"China continues to be a very fast-growing country," said Fred Ketchen, manager of equity trading at Scotia Capital.
"You can always have (commodities like oil and gas) imported, but somewhere along the line you've got to consider, 'Why would I keep importing this stuff and paying somebody else? Why don't we just buy the place and then we can feed our own treasury?'"
In a blockbuster deal announced Monday, Calgary-based oil and gas producer Nexen Inc. (TSX:NXY) agreed to be acquired by China National Offshore Oil Company (CNOOC) for US$15.1 billion cash.
Meanwhile, Talisman Energy announced it's selling a 49 per cent interest in its UK division to Chinese firm Sinopec Corp. for $1.5 billion.
It's not uncommon for countries like China — looking to secure commodities — to look to Canada, said Ketchen.
"We're a natural resource country and we're attractive from that standpoint," he said.
Wenran Jiang, an expert on China who advises the Alberta's department of energy, among others, said a lot of attention has been paid to state-owned Chinese outfits — like CNOOC and Sinopec — taking an interest in Canada's resources, but private enterprises are also likely to have a look.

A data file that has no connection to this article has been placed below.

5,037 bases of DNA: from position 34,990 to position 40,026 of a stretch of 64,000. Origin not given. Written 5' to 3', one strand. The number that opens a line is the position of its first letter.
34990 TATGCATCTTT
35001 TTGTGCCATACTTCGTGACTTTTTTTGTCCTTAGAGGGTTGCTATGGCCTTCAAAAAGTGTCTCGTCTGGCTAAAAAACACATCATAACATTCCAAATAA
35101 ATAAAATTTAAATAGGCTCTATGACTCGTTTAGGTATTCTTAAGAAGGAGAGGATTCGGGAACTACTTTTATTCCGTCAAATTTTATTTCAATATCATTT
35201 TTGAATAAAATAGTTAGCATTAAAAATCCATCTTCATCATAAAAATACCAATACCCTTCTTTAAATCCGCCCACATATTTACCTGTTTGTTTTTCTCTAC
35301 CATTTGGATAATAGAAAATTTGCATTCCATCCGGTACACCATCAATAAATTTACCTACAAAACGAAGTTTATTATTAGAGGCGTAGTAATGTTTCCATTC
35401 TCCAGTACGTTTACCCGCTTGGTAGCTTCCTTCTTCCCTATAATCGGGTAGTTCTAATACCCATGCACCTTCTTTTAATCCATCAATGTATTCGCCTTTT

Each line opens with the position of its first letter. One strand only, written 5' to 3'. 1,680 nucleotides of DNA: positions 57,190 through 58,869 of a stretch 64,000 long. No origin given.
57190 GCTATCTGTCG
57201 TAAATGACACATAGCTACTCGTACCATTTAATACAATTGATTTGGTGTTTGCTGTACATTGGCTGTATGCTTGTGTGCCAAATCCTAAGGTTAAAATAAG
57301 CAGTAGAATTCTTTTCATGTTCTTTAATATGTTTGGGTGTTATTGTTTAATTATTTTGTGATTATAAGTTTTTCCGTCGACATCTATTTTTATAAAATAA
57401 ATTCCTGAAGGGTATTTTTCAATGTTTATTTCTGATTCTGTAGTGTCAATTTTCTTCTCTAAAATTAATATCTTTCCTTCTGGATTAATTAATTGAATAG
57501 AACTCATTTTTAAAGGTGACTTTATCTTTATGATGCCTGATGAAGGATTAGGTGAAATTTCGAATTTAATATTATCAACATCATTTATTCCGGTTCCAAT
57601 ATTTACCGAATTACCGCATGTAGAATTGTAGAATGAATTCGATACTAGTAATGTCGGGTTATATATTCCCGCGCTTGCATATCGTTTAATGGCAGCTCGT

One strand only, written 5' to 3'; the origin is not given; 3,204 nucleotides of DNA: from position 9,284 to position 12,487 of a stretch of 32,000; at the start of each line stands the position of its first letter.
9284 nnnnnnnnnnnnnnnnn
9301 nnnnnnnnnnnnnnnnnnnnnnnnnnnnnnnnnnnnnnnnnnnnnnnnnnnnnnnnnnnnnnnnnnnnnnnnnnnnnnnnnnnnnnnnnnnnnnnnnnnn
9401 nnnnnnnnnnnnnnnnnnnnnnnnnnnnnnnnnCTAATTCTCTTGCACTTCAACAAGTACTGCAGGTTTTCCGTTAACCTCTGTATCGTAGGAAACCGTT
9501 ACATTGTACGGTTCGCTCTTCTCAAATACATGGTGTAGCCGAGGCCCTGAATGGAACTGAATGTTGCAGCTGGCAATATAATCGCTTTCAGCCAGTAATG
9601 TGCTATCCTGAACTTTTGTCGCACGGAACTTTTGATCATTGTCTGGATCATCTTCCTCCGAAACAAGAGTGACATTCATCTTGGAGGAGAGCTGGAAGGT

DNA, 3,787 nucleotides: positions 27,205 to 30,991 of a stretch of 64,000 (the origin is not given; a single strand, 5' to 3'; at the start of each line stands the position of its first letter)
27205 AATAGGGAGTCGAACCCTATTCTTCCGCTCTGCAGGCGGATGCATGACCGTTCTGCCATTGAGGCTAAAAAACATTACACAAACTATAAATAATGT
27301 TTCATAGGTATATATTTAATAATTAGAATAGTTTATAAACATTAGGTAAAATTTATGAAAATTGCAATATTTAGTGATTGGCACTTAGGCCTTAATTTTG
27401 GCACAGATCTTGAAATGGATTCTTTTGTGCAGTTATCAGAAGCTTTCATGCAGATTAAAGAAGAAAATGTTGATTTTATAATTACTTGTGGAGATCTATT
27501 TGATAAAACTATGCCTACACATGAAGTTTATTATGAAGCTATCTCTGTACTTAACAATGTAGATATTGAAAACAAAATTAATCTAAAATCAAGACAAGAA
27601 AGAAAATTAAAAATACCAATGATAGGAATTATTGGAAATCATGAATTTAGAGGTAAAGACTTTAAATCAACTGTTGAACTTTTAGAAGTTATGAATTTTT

"I think we shouldn't lose sight that the Chinese investment in Canada is still at the very early stage, even with the Nexen takeover," said Jiang.
"We're not looking at a big, big deal here. We're looking at the beginning."
Canada has "shot up on the chart" of Chinese overseas investment recently, he added.
"But still this is a very, very young and small relationship in terms of dollars, total volume of trade. And so we should prepare for more to come and so therefore, the debate, whatever shape it takes, will be healthy."
The Nexen deal will face a review by both the federal industry minister and the federal Competition Bureau, and observers say the takeover will put the prime minister and premiers to the test, forcing them to decide how to handle the future of the oil patch.
It will be a tough call for the federal government, which has to decide whether the deal is a net benefit to Canada as a whole, and not just to shareholders.
Monday's deals follow other recent Chinese acquisitions in the Canadian oil patch.
Last summer, CNOOC — one of China's three main state-owned oil and gas producers — bought a stake in the Long Lake oilsands project when it acquired Opti Canada for $2.1 billion.
Earlier this year, Athabasca Oil Sands Corp. decided to sell its remaining 40 per cent stake in the MacKay River oilsands project to joint-venture partner PetroChina, giving a Chinese oil giant full control of an oilsands asset for the first time.
And last year, Sinopec bought conventional oil and gas-focused Daylight Energy Ltd. in its entirety.
China's economic growth fell to a three-year low in the three months ending in June, growing by only 7.6 per cent over a year earlier. While that's strong by most standards, it is significantly weaker than last year's reading of 9.3.
Although analysts expect the world's second-largest economy to recover, it's unlikely that turnaround will be strong enough to make up for the weak demand from debt-crippled Europe and the United States.
— With files from Lauren Krugel